CEOs should be aware many scammers are willing to extensively research a company’s cybersecurity services, including the names, titles, and departments that typically offer these services, to make their scam as convincing as possible. 

4. Honeypot Scams

Honeypot scams are social engineering attacks designed to deceive victims with promises of romance, companionship, or other alluring offers. 

In these scenarios, scammers may pretend to be someone they are not—but that isn’t always the case. Some scammers are willing to perpetuate extensive, false relationships—even arranging in-person interactions—to manipulate their victims into sharing personal information.

5. Home Network Attacks

Executives remain at risk of social engineering attacks 24/7/365, including at home. 

The level of cyber protection in the home networks and personal accounts of executives is often not comparable to the quality of their corporate cyber protection. Therefore, social engineering hackers employ a variety of tactics to breach the digital lives of executives and their families gaining access to their business and personal data. 

How CEOs Protect Themselves Against Social Engineering

Beyond the basics of general security awareness training, thorough executive cyber protection against social engineering requires additional hardware and software defenses to combat the threats they face. These include:

1. VPN 

A Virtual Private Network (VPN) provides executive cyber protection and anonymity when CEOs browse the web. Using a VPN can protect executives by hiding their public IP address and location, which helps limit the amount of personal and identifying information that scammers can access.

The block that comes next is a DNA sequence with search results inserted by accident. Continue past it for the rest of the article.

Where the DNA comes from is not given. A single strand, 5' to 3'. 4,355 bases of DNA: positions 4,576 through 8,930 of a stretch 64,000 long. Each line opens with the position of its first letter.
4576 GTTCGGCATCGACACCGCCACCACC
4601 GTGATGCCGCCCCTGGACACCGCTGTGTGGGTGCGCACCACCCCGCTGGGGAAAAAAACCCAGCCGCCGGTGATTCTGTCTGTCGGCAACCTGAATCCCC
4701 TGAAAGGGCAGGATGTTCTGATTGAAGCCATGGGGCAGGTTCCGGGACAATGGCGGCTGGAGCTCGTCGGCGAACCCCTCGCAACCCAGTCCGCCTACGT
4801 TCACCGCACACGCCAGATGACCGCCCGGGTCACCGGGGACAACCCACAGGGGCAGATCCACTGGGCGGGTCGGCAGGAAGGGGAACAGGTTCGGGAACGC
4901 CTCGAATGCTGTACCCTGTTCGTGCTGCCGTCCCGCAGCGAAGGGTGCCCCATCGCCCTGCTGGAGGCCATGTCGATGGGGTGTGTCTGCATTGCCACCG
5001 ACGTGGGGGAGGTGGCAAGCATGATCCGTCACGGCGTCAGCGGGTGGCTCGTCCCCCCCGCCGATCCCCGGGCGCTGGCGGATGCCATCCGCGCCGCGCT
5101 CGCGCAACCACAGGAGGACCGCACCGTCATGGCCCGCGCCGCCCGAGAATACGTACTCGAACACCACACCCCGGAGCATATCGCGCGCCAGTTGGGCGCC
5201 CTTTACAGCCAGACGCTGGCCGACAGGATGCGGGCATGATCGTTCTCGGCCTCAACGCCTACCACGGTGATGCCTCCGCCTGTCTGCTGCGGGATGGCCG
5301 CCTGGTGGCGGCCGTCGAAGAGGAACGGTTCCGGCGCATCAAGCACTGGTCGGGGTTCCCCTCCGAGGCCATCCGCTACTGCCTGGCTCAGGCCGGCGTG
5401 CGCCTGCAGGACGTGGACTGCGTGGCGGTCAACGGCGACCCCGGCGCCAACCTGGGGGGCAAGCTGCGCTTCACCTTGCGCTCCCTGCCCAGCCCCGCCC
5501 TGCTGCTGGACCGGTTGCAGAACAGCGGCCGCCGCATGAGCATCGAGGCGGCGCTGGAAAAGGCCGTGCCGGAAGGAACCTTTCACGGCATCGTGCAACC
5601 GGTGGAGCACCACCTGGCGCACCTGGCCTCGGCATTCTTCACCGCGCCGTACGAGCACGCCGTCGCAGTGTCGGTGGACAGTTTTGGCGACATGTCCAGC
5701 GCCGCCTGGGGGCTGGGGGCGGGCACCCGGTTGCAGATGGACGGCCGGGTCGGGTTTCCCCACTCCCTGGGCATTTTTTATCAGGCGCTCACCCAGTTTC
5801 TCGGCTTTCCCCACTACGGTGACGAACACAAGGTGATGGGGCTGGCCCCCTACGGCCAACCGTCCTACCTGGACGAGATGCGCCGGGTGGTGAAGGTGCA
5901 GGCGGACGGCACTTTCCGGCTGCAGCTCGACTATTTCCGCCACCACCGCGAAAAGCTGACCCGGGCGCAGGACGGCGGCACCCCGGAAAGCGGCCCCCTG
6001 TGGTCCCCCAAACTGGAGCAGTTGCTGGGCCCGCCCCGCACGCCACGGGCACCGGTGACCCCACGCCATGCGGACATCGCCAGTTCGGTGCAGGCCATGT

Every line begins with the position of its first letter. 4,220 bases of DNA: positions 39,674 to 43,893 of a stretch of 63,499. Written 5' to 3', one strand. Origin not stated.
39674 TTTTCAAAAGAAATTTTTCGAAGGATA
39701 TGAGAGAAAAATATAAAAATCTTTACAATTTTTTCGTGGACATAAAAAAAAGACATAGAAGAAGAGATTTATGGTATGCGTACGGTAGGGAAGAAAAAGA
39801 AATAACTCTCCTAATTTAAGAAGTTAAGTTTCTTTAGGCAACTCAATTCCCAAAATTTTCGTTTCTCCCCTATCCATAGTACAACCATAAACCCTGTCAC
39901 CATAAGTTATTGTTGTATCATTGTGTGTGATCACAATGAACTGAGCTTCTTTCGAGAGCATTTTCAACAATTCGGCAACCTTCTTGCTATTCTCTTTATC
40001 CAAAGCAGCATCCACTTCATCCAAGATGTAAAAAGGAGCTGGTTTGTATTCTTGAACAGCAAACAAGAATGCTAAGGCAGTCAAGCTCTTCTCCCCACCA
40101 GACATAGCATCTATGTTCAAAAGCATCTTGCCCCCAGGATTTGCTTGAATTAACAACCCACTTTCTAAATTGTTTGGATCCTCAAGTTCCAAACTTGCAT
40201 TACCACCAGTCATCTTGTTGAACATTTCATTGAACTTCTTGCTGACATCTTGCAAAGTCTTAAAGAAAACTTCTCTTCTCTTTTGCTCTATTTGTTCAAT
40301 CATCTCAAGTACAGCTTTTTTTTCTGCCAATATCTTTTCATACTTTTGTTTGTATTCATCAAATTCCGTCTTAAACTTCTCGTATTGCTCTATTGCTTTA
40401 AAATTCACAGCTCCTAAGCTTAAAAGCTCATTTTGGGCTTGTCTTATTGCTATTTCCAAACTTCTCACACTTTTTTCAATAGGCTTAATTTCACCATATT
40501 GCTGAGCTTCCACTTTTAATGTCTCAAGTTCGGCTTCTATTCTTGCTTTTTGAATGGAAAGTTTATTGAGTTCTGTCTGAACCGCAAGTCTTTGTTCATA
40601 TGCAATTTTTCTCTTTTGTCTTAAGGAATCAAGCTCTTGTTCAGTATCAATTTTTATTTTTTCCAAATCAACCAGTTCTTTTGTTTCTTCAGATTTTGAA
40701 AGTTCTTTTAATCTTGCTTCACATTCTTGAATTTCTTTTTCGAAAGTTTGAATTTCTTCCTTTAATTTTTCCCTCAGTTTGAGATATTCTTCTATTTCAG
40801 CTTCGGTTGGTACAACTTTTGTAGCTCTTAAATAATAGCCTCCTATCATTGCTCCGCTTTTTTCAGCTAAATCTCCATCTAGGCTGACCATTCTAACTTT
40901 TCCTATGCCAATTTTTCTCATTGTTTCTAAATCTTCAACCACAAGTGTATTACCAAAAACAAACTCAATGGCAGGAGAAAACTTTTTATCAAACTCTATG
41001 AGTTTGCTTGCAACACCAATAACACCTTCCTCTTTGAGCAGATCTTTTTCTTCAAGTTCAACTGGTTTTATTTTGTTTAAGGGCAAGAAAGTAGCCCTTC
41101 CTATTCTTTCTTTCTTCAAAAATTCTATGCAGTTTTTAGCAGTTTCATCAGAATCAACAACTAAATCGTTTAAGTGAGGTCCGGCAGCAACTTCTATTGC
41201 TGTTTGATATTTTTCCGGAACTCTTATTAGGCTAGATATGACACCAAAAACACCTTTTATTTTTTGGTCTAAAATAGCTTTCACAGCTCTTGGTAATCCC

2. Multi-Factor Authentication

With MFA protections on accounts, even if social engineering hackers learn an executive’s passwords, they cannot access those accounts.

3. Data Broker Removal Services

Scams like whaling and pretexting are built on the personal information hackers gather about executives before they begin their attacks. Data removal services ensure that much of the personal information collected by data broker websites are no longer available to hackers online.

4. Personal Cybersecurity Services 

Spam filters, secure email gateways, spam-call blockers, and virus and malware protection can help mitigate some of the phishing attacks targeting executives. But even more advanced technologies will help make a significant difference in reducing risk. Endpoint cybersecurity, automatic protection against zero-day exploits, and regular penetration testing can help keep executive cybersecurity robust and ready to deal with a myriad of digital threats.

5. Home Network Cyber Protection

Home network security protections help protect executives for the other twelve hours of the day when they aren’t working. These safeguards protect home offices, personal accounts, and the digital privacy of executives and their families. 

BlackCloak: Concierge Digital Executive Protection

BlackCloak is the premier executive cybersecurity service designed to protect CEOs at home, on vacation, or anywhere their lives take them. 

Our award-winning world-class personal cybersecurity services ensure you and your family will have executive cyber protection against social engineering threats, while our white-glove concierge service can address all your needs and questions whenever you have them.

Do you have questions about social engineering threats or other topics related to executive cyber protection?

Contact the BlackCloak personal cybersecurity experts today.